James, Agreed that we should make clear that IEEE 802 is eager to support coexistence methods with other standards and primary users in all bands. Since we may want to avoid further editing of the report that can be left to the IEEE 802 Sponsor's cover letter/letter of transmittal to the FCC. That document is Paul's to attach when he forwards the report to the FCC. I am somewhat reluctant to "put" words into Paul's mouth. The cover letter/letter of conveyance can and should reflect his views of the DSRC report. If he agrees we can leave it to him to develop the cover letter and not put it up for EC approval. It is simply the means of conveying to the FCC what the DSRC report represents. It should give the IEEE 802 Sponsor ample opportunity to show that IEEE 802 is not endorsing the report; it simply represents the proceedings of the Tiger Team. There is, of course, the report of the results of the Tiger Team. I totally agree that we need to make plain that IEEE 802 does not endorse any particular conclusions in the report. What we are providing is simply a report of what the Tiger Team's work was. That clarification can be provided in the cover letter/letter of transmittal that Paul will add to the report. If the latter is acceptable then we will ballot a single document, the Tiger Team Report. Or are there other views on this? Simply balloting the Tiger Team Report, while allowing Paul the latitude to develop the cover letter, may be the simplest way forward. Best regards, Mike -----Original Message----- From: James Gilb [mailto:email@example.com] On Behalf Of James P. K. Gilb Sent: 16 March, 2015 15:46 To: Michael Lynch; STDS-802-SEC@LISTSERV.IEEE.ORG Subject: Re: [802SEC] Confusion regarding document 18-15/0016 Mike If you want to forward both to the FCC, then I think it should be clear in both documents the status with respect to IEEE 802, i.e., that is a report of the Tiger Team's work and that IEEE 802 does not endorse any particular conclusions in the report. IMHO: We should add that IEEE 802 is eager to support coexistence methods with other standards and primary users in all bands, or some similar language. James Gilb On 03/16/2015 11:38 AM, Michael Lynch wrote:James, I think that I hear you saying that a redrafted cover letter should also be balloted. Presumably that could be done separately from the report itself, as a second document to be balloted. Or do you see it as included as a part of the report. BR, Mike Sent from my Windows Phone ________________________________ From: James P. K. Gilb<mailto:firstname.lastname@example.org> Sent: 3/16/2015 13:26 To: STDS-802-SEC@LISTSERV.IEEE.ORG<mailto:STDS-802-SEC@LISTSERV.IEEE.ORG>
Subject: Re: [802SEC] Confusion regarding document 18-15/0016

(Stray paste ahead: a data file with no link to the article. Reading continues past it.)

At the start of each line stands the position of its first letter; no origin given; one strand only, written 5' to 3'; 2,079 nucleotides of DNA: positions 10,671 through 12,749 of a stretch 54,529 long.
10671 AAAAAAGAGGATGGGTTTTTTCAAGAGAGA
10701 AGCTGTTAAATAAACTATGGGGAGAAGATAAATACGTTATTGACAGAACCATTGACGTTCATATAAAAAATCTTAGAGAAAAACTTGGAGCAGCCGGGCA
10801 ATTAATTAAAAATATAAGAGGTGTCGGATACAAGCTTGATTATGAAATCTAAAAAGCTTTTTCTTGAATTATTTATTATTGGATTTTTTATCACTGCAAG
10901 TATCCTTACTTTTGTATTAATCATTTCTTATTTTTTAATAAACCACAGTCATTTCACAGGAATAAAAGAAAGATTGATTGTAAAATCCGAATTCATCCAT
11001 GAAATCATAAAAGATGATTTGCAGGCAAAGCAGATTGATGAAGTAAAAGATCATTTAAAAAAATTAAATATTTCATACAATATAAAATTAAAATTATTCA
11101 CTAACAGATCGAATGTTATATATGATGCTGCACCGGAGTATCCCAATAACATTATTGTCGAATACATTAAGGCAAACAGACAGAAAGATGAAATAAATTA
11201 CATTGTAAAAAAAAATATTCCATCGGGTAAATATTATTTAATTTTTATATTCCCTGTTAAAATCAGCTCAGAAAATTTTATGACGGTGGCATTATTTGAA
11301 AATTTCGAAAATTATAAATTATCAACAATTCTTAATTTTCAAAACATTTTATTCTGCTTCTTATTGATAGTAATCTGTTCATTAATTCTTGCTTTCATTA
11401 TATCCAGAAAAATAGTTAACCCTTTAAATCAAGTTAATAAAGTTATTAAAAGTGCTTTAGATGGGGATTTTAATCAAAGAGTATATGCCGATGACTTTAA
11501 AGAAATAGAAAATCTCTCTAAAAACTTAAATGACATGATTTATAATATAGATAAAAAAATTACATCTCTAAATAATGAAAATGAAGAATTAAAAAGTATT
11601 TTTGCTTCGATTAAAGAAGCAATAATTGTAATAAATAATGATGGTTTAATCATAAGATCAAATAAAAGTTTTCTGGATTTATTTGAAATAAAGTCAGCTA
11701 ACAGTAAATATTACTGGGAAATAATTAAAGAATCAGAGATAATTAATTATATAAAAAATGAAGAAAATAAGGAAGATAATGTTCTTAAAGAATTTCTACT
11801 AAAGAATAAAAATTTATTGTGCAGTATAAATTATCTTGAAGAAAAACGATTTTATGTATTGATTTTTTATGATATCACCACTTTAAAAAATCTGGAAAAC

Rich Thanks for the explanation. One thing that I thought was confusing and perhaps not well stated in the the document was that this is a report and does not represent the consensus of IEEE 802 or any of its Working Groups. The former requires 2/3 and the latter 75% approval. I think a summary of the results of the task is appropriate to issue from the EC, but it should be clear in the cover letter and document that this is a report of activity but not a conclusion or endorsement. As you state, showing that the IEEE 802 community wants to work with other stakeholders to share frequency bands is a very good thing. That should be stated in the cover letter as well. It is not clear to me at this time that the cover letter and document stated these things clearly. It could be that I simply missed where they were in the documents. James Gilb On 03/13/2015 08:51 AM, Rich Kennedy wrote:All: What the 802.18 Chair should have presented is an explanation of the project, and what this document represents. This is now going to become a reflector review and approval, so let me take this early step of explaining what this document is all about. 1. In a 2013 Notice of Proposed Rule Making (NPRM), the FCC proposed unlicensed sharing of the U-NII-4 band (5850-5925 MHz). This band currently has an allocation for Dedicated Short Range Devices (DSRC) for the Intelligent Transport Systems, which currently uses a version of IEEE 802.11p as its wireless technology. 2. This sharing would be regulated under the rules of FCC Part 15, which means we cannot interfere with the ITS because it has a primary allocation. In order for us to engage the DSRC community to find a sharing mechanism they would approve, I set up a Tiger Team comprised of members of the WLAN community and the DSRC community. 3. There were two major reasons for this approach a. There was a chance we could define a mechanism that they would be able to accept as not harmful to their safety-of-life network, and we would share with DSRC in a similar fashion to our sharing in other bands with radars, FSS installations, etc. b. We had to show the FCC that we were willing to work with the DSRC, as the FCC would be responsible for letting us share, so they were very concerned that this be a solution that both sides agreed to. This tends to foster good relations with the regulator. With many more bands queued up for sharing, I felt that building trust with the FCC was critical for this, and for future sharing opportunities. The FCC Chairman even mentioned our Tiger Team on a couple of occasions, asking that a Senate bill to rush opening of the upper 5 GHz band wait for results from our effort. 4. After 20 months of trying to reach an agreement, which almost happened last November, it became clear that the two sides could not agree on a solution. At that point I asked the Tiger Team chair to gather some opinions from both sides, which he did with a series of straw polls. 5. I did not ask the Regulatory SC to vote to approve the report, which draws no conclusions, make no suggestion and states only that a compromise could not be reached. In a small group, any concerned party can find enough votes to avoid approving the report. Especially one as small as 802.18. I therefore asked the full 802.11 WG to vote, so it truly represented the undistorted view of the full WG. Here it passed by 53-48; in the SC a straw poll was noticeably different. 6. The 802.11 WG motion read: Believing that the report in document 11-15/0347r0 represents the work of the DSRC Coexistence Tiger Team, forward it to 802.18 for approval to send to the EC for its approval and submittal to the FCC. ".represents the work of the Tiger Team", which it factually did. 7. By sending the report to the FCC, where we clearly state that no consensus was reached, but that we tried hard to reach one, we still could show the FCC our good faith effort. In the RR-TAG vote, we were forced to remove section 11, because straw poll results were slightly skewed towards the DSRC preferred mechanism, and some members wanted to take it out because they felt that slight edge could be misinterpreted. However, it was clearly stated in the report that 57% of the straw poll respondents were from the DSRC side. 8. The motion to approve sending the report was simply an effort to send the full results of the Tiger Team work to the FCC. There was no IEEE endorsement and no conclusions. 9. When we removed section 11 and added the note to the abstract that there was no (Tiger Team) consensus among the participants, we created a new document with this clean version: 18-15/0016r0. This should have been motioned at the EC meeting; not the r1 version. I was told that an EC member was going to ask us to remove two references that were orphaned when section 11 was removed, so rather than take EC time to edit the document, I created a version that deleted those references. While doing that I made an editorial change, removing the line numbering along the left side of the text. Otherwise it is identical to r0. Unfortunately, the 802.18 Chair did not explain any of this, and I apologize for the confusion it caused. I hope you use this email as a starting point for your review of the Tiger Team report, and vote to approve sending it to the FCC. Thank you. Rich Kennedy Manager, New Technology Development <http://www.mediatek.com/> MediaTek Inc. <mailto:email@example.com> firstname.lastname@example.org (832) 298-1114 Wi-Fi Alliance Spectrum & Regulatory TG Chair Wi-Fi Alliance White Spaces TTG Chair Wi-Fi Alliance White Spaces MTG Vice-chair IEEE802.11 TGaf (WLAN in White Spaces) Chair IEEE802.11/15 Regulatory SC Chair IEEE 802.11/18 Liaison ---------- This email is sent from the 802 Executive Committee email reflector. This list is maintained by Listserv.